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Marine Aquariums: 11/16/06

Marine Aquariums: A Complete Introduction

When I was growing up we had an aquarium in our home. It was a fresh water aquarium with a school of guppies. We even had a guppy nursery that hung off the side to keep all the babies. The aquarium sat near the entry way to the home so it was one of the first things anyone saw when coming to the house (the other thing was a cabinet phonograph which is still there). My job was to feed the fish but my mother took charge of the periodic cleaning and water changing.

Later we downsized to a single fish, a beta fish whom we called "Typhoid Mary." Actually she was more my brother's fish although we all shared in the feeding duties. Mom, though, was still the one who cared for the cleaning and water changing duties. I don't know (or don't remember) what happened to Typhoid Mary but it's been a few years since my parents had any fish.

At home I don't keep any fish. We're a one pet family, and that pet is Caligula. However, when I saw Marine Aquariums: A Complete Guide among the books that Whytraven gave me to register and release for her I had to read it. Back at the same time when we had the fish, we also did a lot of sailing as a family out on Mission Bay and every so often one of us would suggest (Dad, John or I) that we get a salt water aquarium since we lived so close to the beach. Mom, I'm pretty sure, was the one to put the kabosh on that idea. So I was curious, just how hard is a marine aquarium?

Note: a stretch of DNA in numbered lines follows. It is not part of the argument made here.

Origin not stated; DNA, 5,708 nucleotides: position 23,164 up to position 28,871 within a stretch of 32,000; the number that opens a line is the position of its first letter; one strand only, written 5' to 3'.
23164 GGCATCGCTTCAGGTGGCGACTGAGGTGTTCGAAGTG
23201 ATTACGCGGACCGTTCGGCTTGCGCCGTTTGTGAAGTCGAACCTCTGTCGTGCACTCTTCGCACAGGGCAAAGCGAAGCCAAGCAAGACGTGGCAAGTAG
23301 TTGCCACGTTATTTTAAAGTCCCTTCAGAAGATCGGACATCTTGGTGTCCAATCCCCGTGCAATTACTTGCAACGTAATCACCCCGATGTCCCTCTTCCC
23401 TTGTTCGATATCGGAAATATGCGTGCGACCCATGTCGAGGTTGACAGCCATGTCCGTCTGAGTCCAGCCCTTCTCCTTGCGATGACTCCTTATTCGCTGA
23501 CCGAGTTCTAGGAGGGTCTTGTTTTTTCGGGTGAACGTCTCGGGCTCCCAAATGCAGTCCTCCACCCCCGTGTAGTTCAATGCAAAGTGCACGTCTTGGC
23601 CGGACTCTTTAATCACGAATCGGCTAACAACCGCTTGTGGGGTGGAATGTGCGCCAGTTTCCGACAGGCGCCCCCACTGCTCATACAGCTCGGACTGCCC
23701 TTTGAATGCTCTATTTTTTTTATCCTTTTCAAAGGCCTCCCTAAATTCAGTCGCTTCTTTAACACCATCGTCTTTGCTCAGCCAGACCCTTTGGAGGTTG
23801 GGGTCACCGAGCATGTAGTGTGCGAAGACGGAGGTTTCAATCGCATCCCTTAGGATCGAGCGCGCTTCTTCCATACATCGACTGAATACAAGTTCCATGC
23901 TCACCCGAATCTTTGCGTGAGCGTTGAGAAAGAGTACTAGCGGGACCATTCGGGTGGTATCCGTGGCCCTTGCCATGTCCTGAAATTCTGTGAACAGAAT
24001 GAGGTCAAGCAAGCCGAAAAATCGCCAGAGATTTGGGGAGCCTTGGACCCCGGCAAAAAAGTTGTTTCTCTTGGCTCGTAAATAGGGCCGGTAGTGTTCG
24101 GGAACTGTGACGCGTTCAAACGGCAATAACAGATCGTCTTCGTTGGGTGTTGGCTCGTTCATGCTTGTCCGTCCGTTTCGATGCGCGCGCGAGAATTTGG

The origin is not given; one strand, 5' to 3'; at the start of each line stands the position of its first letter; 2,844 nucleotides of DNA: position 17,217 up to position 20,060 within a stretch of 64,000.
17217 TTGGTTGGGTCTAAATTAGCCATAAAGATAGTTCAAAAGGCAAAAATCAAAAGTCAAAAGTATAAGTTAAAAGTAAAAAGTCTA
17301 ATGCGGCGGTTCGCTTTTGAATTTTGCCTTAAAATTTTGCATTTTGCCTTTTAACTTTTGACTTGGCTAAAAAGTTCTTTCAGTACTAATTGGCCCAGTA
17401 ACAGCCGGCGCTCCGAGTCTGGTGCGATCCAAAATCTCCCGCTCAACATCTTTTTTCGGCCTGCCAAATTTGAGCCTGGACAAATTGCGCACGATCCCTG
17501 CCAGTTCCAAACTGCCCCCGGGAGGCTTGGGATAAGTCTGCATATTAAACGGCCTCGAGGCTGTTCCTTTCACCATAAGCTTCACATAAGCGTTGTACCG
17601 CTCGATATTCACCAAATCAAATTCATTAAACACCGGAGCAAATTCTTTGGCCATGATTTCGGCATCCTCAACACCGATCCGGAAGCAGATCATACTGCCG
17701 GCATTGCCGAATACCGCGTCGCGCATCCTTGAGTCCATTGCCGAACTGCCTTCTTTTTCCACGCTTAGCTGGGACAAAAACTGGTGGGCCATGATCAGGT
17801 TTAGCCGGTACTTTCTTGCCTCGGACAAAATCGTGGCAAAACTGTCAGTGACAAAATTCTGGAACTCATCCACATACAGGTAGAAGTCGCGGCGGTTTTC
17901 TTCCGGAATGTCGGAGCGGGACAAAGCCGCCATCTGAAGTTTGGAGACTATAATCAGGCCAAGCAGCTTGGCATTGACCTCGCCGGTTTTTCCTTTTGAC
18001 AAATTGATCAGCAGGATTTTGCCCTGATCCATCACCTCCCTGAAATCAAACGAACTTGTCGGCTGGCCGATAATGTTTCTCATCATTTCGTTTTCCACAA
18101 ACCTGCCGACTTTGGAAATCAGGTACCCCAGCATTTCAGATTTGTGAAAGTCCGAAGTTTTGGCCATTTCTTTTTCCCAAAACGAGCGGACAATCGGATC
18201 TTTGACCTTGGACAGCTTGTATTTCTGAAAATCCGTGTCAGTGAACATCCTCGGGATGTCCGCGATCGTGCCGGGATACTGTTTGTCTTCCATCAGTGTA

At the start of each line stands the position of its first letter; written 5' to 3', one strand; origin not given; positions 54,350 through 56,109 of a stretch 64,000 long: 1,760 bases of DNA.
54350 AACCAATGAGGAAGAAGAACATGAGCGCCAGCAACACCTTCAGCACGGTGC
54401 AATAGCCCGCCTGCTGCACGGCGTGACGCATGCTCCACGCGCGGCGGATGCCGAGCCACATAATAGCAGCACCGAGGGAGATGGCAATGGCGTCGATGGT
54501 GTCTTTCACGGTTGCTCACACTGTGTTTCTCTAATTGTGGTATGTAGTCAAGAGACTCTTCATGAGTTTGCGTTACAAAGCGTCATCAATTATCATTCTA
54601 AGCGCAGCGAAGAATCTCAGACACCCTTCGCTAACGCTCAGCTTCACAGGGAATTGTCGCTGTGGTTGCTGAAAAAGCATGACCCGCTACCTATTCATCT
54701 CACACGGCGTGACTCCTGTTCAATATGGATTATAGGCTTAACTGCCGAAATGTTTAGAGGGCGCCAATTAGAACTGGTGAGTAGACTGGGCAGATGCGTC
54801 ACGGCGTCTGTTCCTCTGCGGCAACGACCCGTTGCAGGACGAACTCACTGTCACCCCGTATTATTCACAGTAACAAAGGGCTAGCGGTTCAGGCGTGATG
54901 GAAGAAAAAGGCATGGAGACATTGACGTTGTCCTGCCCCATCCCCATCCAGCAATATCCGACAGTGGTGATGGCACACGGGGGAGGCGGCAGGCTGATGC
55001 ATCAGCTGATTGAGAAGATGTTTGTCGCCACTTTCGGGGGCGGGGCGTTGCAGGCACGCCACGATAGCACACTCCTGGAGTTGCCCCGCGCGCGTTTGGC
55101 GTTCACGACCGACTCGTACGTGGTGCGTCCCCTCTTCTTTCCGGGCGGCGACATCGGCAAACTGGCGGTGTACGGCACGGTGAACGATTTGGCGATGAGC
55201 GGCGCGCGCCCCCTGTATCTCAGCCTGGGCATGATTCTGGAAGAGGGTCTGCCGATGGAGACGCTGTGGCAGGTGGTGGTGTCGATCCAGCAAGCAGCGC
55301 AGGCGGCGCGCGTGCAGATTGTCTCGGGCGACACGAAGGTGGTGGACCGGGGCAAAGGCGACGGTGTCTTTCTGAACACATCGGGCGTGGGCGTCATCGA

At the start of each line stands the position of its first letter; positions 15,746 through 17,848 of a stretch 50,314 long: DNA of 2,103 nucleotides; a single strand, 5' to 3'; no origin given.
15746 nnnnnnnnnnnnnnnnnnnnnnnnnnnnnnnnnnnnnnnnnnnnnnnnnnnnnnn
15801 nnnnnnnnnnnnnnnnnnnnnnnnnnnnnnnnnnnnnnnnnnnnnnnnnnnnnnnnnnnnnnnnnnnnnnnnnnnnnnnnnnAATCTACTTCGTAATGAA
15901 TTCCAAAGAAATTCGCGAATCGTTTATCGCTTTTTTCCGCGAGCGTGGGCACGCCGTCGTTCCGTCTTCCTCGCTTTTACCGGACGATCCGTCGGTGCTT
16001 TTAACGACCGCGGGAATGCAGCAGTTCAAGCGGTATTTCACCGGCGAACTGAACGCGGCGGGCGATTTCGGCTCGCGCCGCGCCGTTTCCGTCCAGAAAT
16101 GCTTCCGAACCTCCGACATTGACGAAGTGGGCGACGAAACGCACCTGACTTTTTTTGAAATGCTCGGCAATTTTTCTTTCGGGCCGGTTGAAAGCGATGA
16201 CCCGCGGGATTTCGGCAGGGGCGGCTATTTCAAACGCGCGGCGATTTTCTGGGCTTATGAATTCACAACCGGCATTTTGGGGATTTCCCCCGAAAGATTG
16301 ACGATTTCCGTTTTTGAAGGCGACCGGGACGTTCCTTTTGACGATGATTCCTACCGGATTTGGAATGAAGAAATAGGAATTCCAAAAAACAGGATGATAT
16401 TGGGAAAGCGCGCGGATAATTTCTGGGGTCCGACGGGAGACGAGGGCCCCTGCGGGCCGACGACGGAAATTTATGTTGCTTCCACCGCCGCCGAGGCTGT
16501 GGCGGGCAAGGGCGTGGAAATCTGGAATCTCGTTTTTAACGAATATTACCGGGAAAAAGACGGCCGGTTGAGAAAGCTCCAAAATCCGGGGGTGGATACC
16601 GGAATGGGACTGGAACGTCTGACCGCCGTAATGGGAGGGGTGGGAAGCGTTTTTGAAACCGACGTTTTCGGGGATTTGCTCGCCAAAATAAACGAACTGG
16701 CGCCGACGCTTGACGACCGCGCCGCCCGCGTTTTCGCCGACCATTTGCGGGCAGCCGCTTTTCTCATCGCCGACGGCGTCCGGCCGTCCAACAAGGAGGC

The answer seems to be, very hard. The book makes it sound like it's just a series of simple steps but knowing the chaos that is my family, I would be certain to get goof it up and kill my fish or break something and make a mess. I know from personal experience that like my mother, I would be the one taking care of the fish and frankly, I don't want to! Plus we have no where to put an aquarium and I'm sure Caligula would try to catch all the fish. No, I think I'll just stick with one cat at a time.

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